Participants: Lance Pufahl (LP) and Sherèe Lutz (SL)
Place: River Market, Kansas City
SL: I feel that an underlying thread in this body of work is its surrealist underpinnings, ranging from heightened color palette, close or unusual cropping, imaginary landscapes, out of place objects etc. Would you be able to expand upon this “other” world quality to your work?
LP: I’ve never really given my work a designated title. In some ways I don’t even feel as though I can title myself as an artist yet. I do agree with the Surrealist tendencies. My first aim is to catch the viewer’s eye, and then insert something unusual to make them keep thinking about the work. I always want people to keep looking, not simply in passing glances. I paint things I am interested in and then insert an out-of-the ordinary element. From there I leave the interpretation open to the viewer—he/she can then invent his/her own narrative.
In terms of visual style I am informed by a variety of different sources. For an example, right out of undergrad at K-State I worked at Thread, a t-shirt screen-printing shop in Manhattan, KS, which was working in a very hard-edged graphic style. The letters were all clean lines, color and vector style graphic design. Even the 3-dimensional quality was done in solid blocks just in a different color. Also, at that point I got very interested at looking at graffiti and street art. Some artists in particular I was looking at were Above, Riff Raff who has a piece in the Crossroads.
Interestingly, up until that point, I rarely worked in color, doing mainly pencil and ink sketches. But then slowly, the place I lived in became covered in my personal graffiti; in fact, we put up extra drywall in the basement for me to paint. We removed when we left!
SL: You seem to have interest in particular aspects of the human body, specifically hands and mouths. Care to expand on that?
LP: Well my recent show was titled Body of Thought so most of the work deals with a single aspect of the human form. The hand works stem mainly from my lifetime study of my own hands. As a kid, when you are looking for an object to draw, your hands are ideal as they are first, accessible at all times, but then they also allow for manipulation. You can work through so many different angles, light/shadow, texture, etc. it is challenging because it is always different.
The first lip painting I did was about four or five years ago. Artistically, the lip has so many connotations from being sexy, to sinister, to happy etc. The mouth in general contains so much detail and variety. I started looking specifically at photography of work done by make-up artists that I would find on Instagram. So similarly, I started experimenting with color and texture: matte, glossy, natural color to unnatural.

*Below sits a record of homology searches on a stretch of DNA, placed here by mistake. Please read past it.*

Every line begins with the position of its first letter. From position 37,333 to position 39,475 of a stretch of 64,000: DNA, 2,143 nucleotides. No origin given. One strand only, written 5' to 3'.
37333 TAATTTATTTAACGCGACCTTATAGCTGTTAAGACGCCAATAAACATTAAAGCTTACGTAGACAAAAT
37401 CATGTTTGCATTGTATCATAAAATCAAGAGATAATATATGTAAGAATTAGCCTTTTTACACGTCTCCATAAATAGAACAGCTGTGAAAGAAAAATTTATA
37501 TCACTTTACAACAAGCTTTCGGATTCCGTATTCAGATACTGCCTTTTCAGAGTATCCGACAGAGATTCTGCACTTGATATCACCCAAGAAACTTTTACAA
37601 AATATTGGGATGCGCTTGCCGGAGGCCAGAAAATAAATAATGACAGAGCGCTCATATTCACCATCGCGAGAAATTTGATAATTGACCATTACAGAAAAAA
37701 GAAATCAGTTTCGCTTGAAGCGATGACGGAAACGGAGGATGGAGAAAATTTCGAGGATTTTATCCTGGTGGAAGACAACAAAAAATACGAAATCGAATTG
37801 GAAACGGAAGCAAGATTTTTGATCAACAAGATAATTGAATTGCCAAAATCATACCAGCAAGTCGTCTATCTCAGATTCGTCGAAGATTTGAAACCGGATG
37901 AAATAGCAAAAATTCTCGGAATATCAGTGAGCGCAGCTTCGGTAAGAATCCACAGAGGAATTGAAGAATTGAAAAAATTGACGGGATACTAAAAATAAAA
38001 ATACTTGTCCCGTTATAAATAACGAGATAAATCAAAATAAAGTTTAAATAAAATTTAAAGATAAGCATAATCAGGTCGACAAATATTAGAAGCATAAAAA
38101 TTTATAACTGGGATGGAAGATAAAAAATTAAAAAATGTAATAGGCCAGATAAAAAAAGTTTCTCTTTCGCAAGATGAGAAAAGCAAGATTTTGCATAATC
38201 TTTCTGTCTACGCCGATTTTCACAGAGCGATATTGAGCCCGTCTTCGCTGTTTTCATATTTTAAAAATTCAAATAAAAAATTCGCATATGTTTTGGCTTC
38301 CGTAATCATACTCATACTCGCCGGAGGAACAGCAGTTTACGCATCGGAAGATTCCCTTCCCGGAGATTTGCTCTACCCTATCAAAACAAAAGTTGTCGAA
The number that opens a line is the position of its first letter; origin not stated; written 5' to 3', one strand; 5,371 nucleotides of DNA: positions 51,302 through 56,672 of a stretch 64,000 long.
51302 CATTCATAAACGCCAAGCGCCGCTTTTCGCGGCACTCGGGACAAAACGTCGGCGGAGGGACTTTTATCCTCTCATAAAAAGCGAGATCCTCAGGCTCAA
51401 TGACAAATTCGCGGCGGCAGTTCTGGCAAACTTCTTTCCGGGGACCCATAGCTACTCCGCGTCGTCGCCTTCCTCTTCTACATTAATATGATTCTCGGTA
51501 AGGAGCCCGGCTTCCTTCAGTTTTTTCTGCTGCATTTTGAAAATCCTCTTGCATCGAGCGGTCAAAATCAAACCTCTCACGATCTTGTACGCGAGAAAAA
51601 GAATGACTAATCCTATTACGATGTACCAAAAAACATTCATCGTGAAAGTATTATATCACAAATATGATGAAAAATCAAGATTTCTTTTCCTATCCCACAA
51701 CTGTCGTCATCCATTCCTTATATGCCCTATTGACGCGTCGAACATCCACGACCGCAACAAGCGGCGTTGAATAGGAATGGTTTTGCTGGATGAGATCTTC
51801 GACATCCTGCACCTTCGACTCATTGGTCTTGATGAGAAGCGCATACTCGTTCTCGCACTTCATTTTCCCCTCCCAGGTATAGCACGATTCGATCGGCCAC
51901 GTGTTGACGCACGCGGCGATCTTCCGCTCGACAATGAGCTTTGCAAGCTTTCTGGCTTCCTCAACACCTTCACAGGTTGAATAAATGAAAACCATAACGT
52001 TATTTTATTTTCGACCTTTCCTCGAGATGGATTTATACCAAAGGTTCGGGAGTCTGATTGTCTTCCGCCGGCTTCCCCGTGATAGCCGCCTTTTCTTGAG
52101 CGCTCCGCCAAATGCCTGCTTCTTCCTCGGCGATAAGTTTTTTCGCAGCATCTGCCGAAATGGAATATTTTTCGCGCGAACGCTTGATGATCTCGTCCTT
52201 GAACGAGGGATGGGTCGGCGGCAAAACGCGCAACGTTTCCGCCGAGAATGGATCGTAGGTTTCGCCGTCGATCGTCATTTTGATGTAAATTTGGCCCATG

I also had a color and ink work of pieces of bone that I included in the exhibition. Similarly to hands and fingerprints, not two bones are the same and they have such interesting angles.
SL: So what additionally informs your work? Are you looking at other artists in particular? Or more often everyday life?
LP: I discovered Jeremy Fish while in college and have looked at a lot of his stuff through the years. I take a lot of inspiration walks around the city. On some occasions this is where I have found discarded wood and things for my panels that I work with. I also am constantly thinking through a photographic lens, constructing interesting angles in my daily surroundings.
SL: In your artist statement, you mention taking simple subject matters and making them more dynamic, how do you go about doing that?
LP: I’m pretty open. Again, I want my viewer to bring his/her own experiences to the table. It seems that in this series, the piece that received the most personal reactions is the floating island. For some it is emblematic of heaven, for others the color reminds them of hell. I heard someone say it brought about the sense of isolation.SL: Did anyone bring up Avatar?
LP: Many people have brought up Avatar! The crazy thing is, I have never actually seen that movie. And now I almost have to make a point of not seeing it!
Another work that sparks a lot of reaction is the lip painting on three panels. When I added the color drip coming out of the mouth, I decided to make it blue because it seemed more thought provoking.
SL: You work as a graphic designer as well. The flat, pop-art quality of your style is particularly strong. Do you feel that your graphic design work has influenced your painting?
LP: I think that both my graphic design and painting work in tandem. They simultaneously inform each other and I try to keep progressing in both. It is a kind of concurrent forward motion.
SL: Can you describe your process?
LP: So far, I have been working mainly in acrylics, but am very interested in branching out. I’ve recently also been getting into watercolor as in. I worked for the first time in oil for a work that depicts a bird and teeth. I’ve also toyed with the idea of getting back to sketching in pencil and ink.
Before I start, I do a lot of looking–research online. When I’m actually painting, I bring in the photographs and images into the space then paint directly on the canvas or panel. I don’t usually do any underdrawing, I simply grid out the painting and work directly onto the surface.
SL: What do you listen to while you paint?
LP: I really listen to two things: either David Gray or something I can dance to. Just depends on my mood.